AUSTIN was a tiny community on the verdant banks of the (Texas) Colorado River when Mirabeau B. Lamar, president of the Republic of Texas, suggested in 1839 that it would make a better capital than swampy and disease-ridden Houston. Early building had to be done under armed guard, while angry Comanche watched from the surrounding hills. Despite this perilous location, Austin thrived.
Today the city wears its state capital status lightly. Since the 1960s, the laidback and progressive city – an anomaly in Texas – has been a haven for artists, musicians and writers, and many visitors come specifically for the music. And while complacency has crept in, its “alternative” edge being packaged as just another marketing tool, artists hungry for recognition are still attracted to this creative hotbed.
The Austin sound
The Austin sound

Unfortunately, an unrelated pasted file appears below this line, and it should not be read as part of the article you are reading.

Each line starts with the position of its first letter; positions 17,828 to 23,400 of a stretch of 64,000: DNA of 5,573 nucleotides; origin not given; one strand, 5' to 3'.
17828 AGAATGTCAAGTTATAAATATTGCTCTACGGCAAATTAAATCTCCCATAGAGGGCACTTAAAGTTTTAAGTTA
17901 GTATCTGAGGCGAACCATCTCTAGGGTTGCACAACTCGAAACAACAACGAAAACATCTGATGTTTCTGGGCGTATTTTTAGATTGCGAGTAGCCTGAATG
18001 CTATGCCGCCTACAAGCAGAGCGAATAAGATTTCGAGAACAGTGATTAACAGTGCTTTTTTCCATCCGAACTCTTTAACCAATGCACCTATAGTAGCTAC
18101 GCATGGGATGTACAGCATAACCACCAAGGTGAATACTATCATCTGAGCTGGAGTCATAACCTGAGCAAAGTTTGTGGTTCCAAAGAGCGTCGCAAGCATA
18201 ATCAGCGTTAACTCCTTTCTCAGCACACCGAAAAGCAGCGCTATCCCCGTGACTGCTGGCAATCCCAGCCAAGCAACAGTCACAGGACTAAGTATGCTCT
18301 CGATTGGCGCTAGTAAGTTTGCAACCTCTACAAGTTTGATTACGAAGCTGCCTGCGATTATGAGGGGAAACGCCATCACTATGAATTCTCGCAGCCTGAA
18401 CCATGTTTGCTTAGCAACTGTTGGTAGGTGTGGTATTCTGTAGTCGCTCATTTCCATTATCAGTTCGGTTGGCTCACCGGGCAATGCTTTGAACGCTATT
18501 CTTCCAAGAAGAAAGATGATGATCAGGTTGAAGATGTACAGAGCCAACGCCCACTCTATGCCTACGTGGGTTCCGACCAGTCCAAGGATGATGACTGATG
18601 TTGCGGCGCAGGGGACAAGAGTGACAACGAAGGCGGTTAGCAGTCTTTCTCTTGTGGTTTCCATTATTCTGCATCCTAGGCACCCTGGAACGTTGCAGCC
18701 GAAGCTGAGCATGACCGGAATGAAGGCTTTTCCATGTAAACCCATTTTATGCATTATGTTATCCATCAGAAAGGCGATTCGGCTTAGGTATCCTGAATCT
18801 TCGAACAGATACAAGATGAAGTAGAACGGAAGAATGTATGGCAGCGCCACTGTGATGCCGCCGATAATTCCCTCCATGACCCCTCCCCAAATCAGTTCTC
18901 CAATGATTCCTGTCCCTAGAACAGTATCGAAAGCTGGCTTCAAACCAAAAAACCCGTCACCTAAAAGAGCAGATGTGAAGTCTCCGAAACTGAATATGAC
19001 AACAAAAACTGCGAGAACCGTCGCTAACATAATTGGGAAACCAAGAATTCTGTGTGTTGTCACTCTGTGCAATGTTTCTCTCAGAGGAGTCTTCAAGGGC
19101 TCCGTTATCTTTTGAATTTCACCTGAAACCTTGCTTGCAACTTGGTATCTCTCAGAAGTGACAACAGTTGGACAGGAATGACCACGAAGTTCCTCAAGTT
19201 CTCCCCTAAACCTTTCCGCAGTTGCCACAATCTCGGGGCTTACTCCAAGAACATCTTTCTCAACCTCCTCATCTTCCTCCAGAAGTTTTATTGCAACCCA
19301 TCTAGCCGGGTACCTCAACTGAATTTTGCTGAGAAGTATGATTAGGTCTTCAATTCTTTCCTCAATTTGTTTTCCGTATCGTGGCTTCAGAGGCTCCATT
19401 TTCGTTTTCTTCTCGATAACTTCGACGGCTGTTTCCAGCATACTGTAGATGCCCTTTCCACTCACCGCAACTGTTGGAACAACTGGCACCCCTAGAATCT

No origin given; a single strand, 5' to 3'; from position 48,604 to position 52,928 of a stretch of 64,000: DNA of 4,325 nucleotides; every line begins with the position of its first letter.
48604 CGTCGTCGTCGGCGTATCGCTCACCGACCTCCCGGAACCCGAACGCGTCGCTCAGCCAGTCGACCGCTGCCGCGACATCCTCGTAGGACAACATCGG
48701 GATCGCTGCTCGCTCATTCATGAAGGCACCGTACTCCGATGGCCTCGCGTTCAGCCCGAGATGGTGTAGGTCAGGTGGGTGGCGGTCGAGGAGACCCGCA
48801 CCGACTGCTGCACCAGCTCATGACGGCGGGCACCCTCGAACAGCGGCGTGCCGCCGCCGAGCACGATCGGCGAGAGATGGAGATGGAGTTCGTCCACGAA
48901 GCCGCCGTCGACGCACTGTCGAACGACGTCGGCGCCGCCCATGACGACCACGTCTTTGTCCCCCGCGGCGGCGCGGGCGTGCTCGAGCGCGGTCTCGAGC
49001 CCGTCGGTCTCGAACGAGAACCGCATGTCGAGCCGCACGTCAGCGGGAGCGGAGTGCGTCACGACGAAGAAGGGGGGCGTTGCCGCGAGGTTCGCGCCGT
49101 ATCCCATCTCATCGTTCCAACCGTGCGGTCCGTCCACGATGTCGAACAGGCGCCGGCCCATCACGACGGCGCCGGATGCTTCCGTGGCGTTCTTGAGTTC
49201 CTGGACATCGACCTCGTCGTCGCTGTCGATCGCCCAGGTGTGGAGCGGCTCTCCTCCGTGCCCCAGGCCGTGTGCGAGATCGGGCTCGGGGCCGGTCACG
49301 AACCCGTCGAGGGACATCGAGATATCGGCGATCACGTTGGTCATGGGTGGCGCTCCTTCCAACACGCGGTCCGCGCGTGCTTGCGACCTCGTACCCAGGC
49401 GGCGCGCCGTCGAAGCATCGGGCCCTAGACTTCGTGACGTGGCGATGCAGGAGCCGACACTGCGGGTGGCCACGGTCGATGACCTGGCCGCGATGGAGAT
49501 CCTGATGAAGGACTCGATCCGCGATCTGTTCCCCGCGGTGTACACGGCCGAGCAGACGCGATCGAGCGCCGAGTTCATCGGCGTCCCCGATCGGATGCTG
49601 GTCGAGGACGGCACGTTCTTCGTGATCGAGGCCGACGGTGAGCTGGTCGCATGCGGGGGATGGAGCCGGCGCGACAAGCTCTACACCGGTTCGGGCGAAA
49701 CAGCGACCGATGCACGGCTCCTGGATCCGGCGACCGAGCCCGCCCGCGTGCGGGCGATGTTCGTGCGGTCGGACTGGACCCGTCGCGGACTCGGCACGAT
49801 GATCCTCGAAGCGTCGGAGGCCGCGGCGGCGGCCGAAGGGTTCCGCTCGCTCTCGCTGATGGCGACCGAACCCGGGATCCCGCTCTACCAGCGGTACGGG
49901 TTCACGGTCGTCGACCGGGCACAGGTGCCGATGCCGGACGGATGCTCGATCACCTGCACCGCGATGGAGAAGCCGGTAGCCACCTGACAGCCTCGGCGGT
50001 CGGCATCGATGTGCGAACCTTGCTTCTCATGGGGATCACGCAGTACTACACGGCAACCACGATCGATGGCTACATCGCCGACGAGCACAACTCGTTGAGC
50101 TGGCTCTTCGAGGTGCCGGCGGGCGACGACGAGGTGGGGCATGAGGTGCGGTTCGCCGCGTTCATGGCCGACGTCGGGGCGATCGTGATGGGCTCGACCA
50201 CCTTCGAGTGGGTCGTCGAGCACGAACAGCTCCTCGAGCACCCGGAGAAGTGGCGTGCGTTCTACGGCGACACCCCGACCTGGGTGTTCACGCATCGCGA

Although Austin’s folk revival in the 1960s attracted enough attention to propel Janis Joplin on her way from Port Arthur, Texas, to stardom in California, the city first achieved prominence in its own right as the centre of outlaw country music in the 1970s. Willie Nelson and Waylon Jennings, disillusioned with Nashville, spearheaded a movement that reworked country and western with an incisive injection of rock’n’roll. Venues like the now-closed Armadillo World Headquarters, far removed from the more conservative honky-tonks of the Plains, provided an environment that encouraged and rewarded risk-taking, experimentation and lots of sonic cross-breeding. These days the predominant Austin sound is a melange of country, folk and the blues, with strong psychedelic and alternative influences – but the scene is entirely eclectic. The tradition of black Texas bluesmen like Blind Lemon Jefferson and Blind Willie Johnson, as well as the rocking bar blues of Stevie Ray Vaughan, still lives on, with a top-notch blues club in the form of Antone’s.